i have been feelings its about jesus and his journey whats the song really about
I don’t think PG has ever clarified the meaning, but one of the more common interpretations ties it to his leaving Genesis right as they were becoming popular. Many people do find it to be spiritual in nature, but some of us (including myself) just like the way the song sounds.
i have heard it is about how a bruce springsteen concert inspired him to leave genesis. it certainly does seem to be about leaving genesis, but the bruce springsteen part is not verified in the lyrics.
Solsbury Hill is near Bath, where Gabriel lives. It’s therefore pretty safe to assume it’s about Gabriel, not Jesus or Springsteen.
For the rest of the lyrics it’s about self-belief and a resolution to move on to where home really lies. This could be about going out as a solo artist, but like many uplifting songs could fit in with just about any similar personal experience of the listener.
(Or it could be about how some guy named Howard Jones is going to come along 10 years later and steal your tune.)
From the horse’s mouth: (http://www.petergabriel.com )
With regard to the meaning of the song, Peter says: “It’s
about being prepared to lose what you have for what you might get, or what you are for what you might be. It’s about letting go. By letting go, you create the space for something new to happen. It’s a personal struggle to learn to jump off the diving board.”
Most people interpret that as being about leaving Genesis, since that was the most obvious “jump off the diving board” he made around that time.
Here are the lyrics.
So, let’s look at it from the God calling him home to heaven angle (I don’t think that’s the only way, and the more general “find yourself” angle that lestrange points out works too).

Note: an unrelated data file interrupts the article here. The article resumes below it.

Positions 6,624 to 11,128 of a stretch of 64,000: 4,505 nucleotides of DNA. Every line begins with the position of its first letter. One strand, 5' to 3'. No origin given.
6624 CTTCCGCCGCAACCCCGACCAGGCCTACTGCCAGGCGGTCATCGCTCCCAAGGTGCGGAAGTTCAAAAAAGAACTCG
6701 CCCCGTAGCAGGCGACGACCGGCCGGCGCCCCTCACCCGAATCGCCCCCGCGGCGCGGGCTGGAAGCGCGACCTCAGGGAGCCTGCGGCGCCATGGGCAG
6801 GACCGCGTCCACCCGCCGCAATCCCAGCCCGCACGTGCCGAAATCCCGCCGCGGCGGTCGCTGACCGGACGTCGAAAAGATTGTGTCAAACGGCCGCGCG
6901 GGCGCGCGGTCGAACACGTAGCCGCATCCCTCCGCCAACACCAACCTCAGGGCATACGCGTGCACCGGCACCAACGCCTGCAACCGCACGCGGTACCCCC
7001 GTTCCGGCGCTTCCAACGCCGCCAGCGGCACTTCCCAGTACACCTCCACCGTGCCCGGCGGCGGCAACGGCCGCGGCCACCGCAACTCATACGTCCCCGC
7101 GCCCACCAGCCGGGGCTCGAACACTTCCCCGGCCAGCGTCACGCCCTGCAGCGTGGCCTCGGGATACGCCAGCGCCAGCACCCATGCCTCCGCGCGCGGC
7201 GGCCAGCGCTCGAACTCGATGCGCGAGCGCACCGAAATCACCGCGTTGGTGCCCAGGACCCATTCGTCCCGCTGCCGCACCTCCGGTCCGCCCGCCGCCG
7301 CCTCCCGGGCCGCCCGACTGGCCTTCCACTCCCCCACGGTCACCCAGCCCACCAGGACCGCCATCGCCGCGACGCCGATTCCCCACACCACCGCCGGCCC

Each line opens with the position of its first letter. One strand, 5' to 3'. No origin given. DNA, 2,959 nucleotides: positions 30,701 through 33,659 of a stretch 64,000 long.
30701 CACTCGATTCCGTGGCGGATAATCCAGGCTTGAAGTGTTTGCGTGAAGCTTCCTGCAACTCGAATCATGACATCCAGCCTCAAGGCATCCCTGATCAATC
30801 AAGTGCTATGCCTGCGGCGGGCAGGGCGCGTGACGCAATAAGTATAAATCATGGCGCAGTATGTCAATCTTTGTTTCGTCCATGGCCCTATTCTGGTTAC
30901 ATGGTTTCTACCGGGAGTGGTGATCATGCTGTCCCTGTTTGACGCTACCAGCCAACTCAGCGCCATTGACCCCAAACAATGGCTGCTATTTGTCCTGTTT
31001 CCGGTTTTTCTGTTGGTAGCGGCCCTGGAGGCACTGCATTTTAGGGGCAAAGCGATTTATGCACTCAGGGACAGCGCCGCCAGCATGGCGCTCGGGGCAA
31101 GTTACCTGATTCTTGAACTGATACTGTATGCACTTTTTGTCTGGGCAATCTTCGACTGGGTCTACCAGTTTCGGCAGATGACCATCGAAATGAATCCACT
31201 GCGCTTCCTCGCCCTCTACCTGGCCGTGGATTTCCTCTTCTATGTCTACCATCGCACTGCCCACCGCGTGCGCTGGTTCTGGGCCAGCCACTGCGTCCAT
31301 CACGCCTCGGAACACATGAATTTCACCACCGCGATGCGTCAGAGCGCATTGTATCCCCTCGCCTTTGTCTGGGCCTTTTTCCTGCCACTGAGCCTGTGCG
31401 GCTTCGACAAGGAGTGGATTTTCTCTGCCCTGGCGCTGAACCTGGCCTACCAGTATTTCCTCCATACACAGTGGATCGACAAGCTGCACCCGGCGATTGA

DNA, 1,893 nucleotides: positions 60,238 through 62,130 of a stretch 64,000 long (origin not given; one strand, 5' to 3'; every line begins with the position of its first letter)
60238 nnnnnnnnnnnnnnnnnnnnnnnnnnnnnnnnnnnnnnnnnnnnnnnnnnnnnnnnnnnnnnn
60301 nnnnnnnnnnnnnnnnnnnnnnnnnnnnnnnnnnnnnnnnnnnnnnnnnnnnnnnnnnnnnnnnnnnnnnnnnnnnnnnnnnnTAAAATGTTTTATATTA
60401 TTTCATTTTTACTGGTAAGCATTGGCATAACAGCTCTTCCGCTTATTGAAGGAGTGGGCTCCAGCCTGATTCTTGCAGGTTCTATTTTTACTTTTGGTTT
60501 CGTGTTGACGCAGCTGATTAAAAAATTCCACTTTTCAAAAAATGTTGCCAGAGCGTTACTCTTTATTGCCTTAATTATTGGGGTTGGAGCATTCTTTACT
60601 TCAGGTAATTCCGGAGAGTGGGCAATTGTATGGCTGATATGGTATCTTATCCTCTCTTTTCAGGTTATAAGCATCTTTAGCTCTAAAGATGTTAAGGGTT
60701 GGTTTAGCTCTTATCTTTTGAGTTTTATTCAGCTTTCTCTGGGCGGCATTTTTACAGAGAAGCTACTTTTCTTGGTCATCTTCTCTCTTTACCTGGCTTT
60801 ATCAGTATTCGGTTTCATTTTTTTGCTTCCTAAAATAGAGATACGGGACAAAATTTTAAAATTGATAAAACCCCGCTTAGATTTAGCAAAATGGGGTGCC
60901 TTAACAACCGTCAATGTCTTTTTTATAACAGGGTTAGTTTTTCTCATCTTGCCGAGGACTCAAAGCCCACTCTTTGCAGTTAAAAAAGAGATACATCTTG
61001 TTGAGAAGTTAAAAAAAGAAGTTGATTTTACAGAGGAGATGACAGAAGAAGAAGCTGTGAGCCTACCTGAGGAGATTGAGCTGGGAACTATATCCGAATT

He hear’s a voice, saying prepare to leave, to come home. (God calling him to heaven.)
He decided not to tell anyone - they’d think he was crazy (“Hey, guys, an eagle told me to pack my bags!”).
Turning water into wine. (Can’t get a more blatant Jesus reference than that, but it’s not clear what it means – did he wake up in the morning with a glass of Merlot next to his bed?)
In a rut, until … an epiphany! He decides which connection to cut, and clearly it’s the connection to the modern logical world (walked right out of the machinery). With his heart pounding (boom boom boom) he’s decided to take the leap of faith, and beleve that the voice he heard was the voice of God (Son, He said, grab your things I’ve come to take you home).
The last verse is tricky – but here’s one take. He’s realized that “real life” has left him wanting – illusions, he’s not where he wants to be. When he makes his leap of faith (decides he’s heard the voice of God) someone is happy (“libery she piroutte”). (Who is liberty though?). After that time he realizes that the non-enlightened are mere “empty silhouettes”, that regard his new born self as nutty and are even rude about it (no one taught them etiquette). And when he realizes that, he is truly free, and ready for his new life. “Keep my things, they’ve come to take me home!”
That’s been a favorite for a long time.
You guys are the best thanks
Questions about how to interpret movies, songs, and books usually belong in Cafe Society, so I’ll move this thread over that way.
Ah, my favourite song
The “turning water into wine” is coupled with the previous line “My friends would think I was a nut/Turning water into wine”. IOW, his friends would think he was about to start having delusions of being able to turn water into wine.
Or that’s how I’ve always interpreted it.
You are confusing yourself.
“Liberty pirouettes” means that freedom is elusive. Just when he thinks he is free, freedom eludes him. It’s just that using “liberty” and “freedom” sounds less redundant than using one or the other twice.